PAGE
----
Glial Tumor Grading and Outcome Prediction Using Dynamic Spin-Echo MR Susceptibility Mapping Compared with Conventional Contrast-Enhanced MR: Confounding Effect of Elevated rCBV of Oligodendroglimoas

Michael H. Lev, Yelda Ozsunar, John W. Henson, Amjad A. Rasheed, Glenn D. Barest, Griffith R. Harsh IV, Markus M. Fitzek, E. Antonio Chiocca, James D. Rabinov, Andrew N. Csavoy, Bruce R. Rosen, Fred H. Hochberg, Pamela W. Schaefer, R. Gilberto Gonzalez

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366 Scopus citations

Abstract

BACKGROUND AND PURPOSE: The MR imaging characteristics of oligodendrogliomas and astrocytomas on spin-echo (SE), echo-planar relative cerebral blood volume (rCBV) maps, to our knowledge, have not previously been emphasized. We compared the specificity of SE rCBV mapping with that of conventional, contrast material-enhanced MR imaging in differentiating high- from low-grade glial tumors and in predicting survival of patients with these lesions. METHODS: Thirty consecutive adult patients with suspected gliomas underwent conventional and rCBV MR imaging. Representative maximal rCBV regions of interest were chosen from each lesion. Resultant values were normalized to those of corresponding, contralateral, uninvolved regions. These normalized CBV (nCBV) values were correlated with degree of contrast enhancement, histopathologic tumor grade, and survival. RESULTS: Twenty-two patients had astroctyomas and eight had oligodendrogliomas. With an nCBV cutoff ratio of 1.5, 13 of 13 high-grade astrocytomas were correctly categorized, three of which did not enhance. Seven of nine low-grade astrocytomas were correctly classified by their nCBV values, including one enhancing lesion. Of eight oligodendrogliomas, four of four high-grade and two of four low-grade tumors had elevated nCBV values; two low-grade oligodendrogliomas enhanced, one with nCBV greater than 1.5 and one with nCBV less than 1.5. In 19 patients with astrocytoma for whom survival data were available, correlation with survival was better for nCBV (mean survival 91 ± 14 months for nCBV < 1.5 versus 24 ± 27 months for nCBV > 1.5, P < .0001) than for enhancement (mean survival 61 ± 35 months without enhancement versus 22 ± 29 months with enhancement, P = .03). CONCLUSION: Elevated SE rCBV was a sensitive, but not specific, marker for high-grade histopathology: all high-grade tumors had nCBV foci values greater than 1.5. No tumor with nCBV region of interest less than 1.5 was high grade (100% predictive value for excluding high grade). Degree of nCBV elevation was a stronger predictor of both tumor grade and survival than was degree of enhancement. A significant proportion of low-grade glial neoplasms, most notably oligodendrogliomas, may display high rCBV foci not reflective of high-grade histopathology.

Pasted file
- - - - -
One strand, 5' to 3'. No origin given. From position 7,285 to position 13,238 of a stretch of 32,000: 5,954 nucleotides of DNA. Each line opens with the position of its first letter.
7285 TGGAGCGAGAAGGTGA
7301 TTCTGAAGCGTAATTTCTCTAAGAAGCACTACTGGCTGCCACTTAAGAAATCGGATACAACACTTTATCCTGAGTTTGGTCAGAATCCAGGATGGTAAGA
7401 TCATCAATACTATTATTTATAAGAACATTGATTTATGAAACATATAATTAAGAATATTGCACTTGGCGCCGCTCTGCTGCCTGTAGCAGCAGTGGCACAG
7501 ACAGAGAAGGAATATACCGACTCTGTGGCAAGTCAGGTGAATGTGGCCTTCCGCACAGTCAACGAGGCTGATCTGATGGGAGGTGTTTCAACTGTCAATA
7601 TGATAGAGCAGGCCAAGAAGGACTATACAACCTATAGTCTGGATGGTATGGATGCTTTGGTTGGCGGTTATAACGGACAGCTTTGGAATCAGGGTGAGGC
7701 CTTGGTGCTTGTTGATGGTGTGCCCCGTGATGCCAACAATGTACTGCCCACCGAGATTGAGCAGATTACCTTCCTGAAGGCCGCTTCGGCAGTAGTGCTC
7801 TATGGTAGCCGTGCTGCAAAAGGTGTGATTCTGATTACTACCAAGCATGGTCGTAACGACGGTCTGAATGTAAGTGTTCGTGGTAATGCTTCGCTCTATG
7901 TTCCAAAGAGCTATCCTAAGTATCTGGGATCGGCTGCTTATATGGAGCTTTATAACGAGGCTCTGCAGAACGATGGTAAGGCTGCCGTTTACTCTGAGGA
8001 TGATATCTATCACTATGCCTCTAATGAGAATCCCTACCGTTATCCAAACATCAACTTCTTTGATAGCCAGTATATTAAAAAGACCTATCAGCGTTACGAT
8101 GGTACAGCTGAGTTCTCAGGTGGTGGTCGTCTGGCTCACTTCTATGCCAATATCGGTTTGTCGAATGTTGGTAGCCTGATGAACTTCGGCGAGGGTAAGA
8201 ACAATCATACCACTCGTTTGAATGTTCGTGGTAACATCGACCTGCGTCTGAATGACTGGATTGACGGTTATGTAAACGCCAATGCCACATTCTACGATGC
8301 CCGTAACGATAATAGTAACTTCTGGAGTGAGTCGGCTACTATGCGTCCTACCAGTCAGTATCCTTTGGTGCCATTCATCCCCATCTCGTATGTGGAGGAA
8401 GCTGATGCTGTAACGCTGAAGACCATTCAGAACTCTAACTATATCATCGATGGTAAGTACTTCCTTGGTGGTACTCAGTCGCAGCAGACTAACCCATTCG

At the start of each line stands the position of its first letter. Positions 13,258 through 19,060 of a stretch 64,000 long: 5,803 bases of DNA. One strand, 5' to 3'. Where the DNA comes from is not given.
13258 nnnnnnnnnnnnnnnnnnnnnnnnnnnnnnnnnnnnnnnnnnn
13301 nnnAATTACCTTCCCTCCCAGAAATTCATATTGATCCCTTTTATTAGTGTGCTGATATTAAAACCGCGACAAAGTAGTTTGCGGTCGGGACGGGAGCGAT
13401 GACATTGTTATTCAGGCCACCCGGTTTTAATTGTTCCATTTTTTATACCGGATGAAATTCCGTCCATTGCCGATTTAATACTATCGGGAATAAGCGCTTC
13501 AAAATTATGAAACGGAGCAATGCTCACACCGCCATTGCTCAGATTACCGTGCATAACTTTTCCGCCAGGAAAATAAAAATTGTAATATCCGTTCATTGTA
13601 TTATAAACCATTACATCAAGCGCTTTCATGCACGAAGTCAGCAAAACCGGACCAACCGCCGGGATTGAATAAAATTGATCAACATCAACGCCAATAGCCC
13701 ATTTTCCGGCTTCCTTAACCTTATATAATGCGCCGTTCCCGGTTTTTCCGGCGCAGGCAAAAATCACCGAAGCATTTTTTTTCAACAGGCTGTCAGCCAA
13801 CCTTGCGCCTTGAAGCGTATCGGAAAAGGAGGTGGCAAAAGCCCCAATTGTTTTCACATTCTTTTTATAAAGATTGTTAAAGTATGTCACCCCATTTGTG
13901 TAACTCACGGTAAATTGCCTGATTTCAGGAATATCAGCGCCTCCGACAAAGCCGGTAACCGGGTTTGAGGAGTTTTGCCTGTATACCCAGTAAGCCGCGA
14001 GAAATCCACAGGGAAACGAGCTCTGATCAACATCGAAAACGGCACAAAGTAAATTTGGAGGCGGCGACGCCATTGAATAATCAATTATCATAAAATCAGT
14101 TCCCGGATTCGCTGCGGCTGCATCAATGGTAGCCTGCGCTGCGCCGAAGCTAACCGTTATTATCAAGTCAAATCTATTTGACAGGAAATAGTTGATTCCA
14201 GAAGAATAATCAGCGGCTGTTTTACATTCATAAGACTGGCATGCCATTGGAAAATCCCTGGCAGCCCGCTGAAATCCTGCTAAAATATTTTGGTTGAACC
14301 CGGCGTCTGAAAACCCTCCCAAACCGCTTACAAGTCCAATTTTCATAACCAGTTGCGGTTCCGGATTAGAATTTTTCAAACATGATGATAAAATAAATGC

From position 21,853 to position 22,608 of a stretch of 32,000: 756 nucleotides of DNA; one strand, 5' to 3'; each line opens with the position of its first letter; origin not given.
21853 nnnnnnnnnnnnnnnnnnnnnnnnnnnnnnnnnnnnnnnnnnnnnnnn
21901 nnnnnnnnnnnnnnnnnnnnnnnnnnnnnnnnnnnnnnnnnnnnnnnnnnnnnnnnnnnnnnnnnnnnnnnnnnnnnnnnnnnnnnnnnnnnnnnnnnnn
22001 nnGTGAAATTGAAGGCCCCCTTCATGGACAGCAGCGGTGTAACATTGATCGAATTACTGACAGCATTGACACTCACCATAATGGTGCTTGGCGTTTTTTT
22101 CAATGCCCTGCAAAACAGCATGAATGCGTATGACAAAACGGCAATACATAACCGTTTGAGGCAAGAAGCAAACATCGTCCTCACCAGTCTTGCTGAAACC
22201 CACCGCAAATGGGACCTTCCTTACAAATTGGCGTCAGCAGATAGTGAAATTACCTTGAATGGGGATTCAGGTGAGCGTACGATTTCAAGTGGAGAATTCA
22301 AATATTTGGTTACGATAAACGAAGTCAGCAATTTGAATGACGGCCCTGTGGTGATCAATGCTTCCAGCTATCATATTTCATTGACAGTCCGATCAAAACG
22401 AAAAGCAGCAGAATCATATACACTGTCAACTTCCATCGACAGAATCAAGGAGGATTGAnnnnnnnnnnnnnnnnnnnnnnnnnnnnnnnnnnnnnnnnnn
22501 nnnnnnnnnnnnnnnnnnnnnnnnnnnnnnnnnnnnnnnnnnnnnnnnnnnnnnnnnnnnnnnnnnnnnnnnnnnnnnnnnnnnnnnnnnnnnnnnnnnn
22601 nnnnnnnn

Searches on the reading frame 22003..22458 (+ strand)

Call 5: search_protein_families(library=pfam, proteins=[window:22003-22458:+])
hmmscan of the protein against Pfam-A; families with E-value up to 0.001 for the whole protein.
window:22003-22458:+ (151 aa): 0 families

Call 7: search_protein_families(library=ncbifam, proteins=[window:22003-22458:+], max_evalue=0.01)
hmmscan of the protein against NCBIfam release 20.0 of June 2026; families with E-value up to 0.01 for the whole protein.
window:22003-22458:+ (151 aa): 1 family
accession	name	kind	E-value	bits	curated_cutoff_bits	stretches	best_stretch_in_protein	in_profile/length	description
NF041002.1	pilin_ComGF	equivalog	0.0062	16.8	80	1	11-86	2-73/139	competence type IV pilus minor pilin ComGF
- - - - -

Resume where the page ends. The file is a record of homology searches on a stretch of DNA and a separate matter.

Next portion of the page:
Original languageEnglish (US)
Pages (from-to)214-221
Number of pages8
JournalAmerican Journal of Neuroradiology
Volume25
Issue number2
StatePublished - Feb 2004
Externally publishedYes

ASJC Scopus subject areas

  • Radiology Nuclear Medicine and imaging
  • Clinical Neurology

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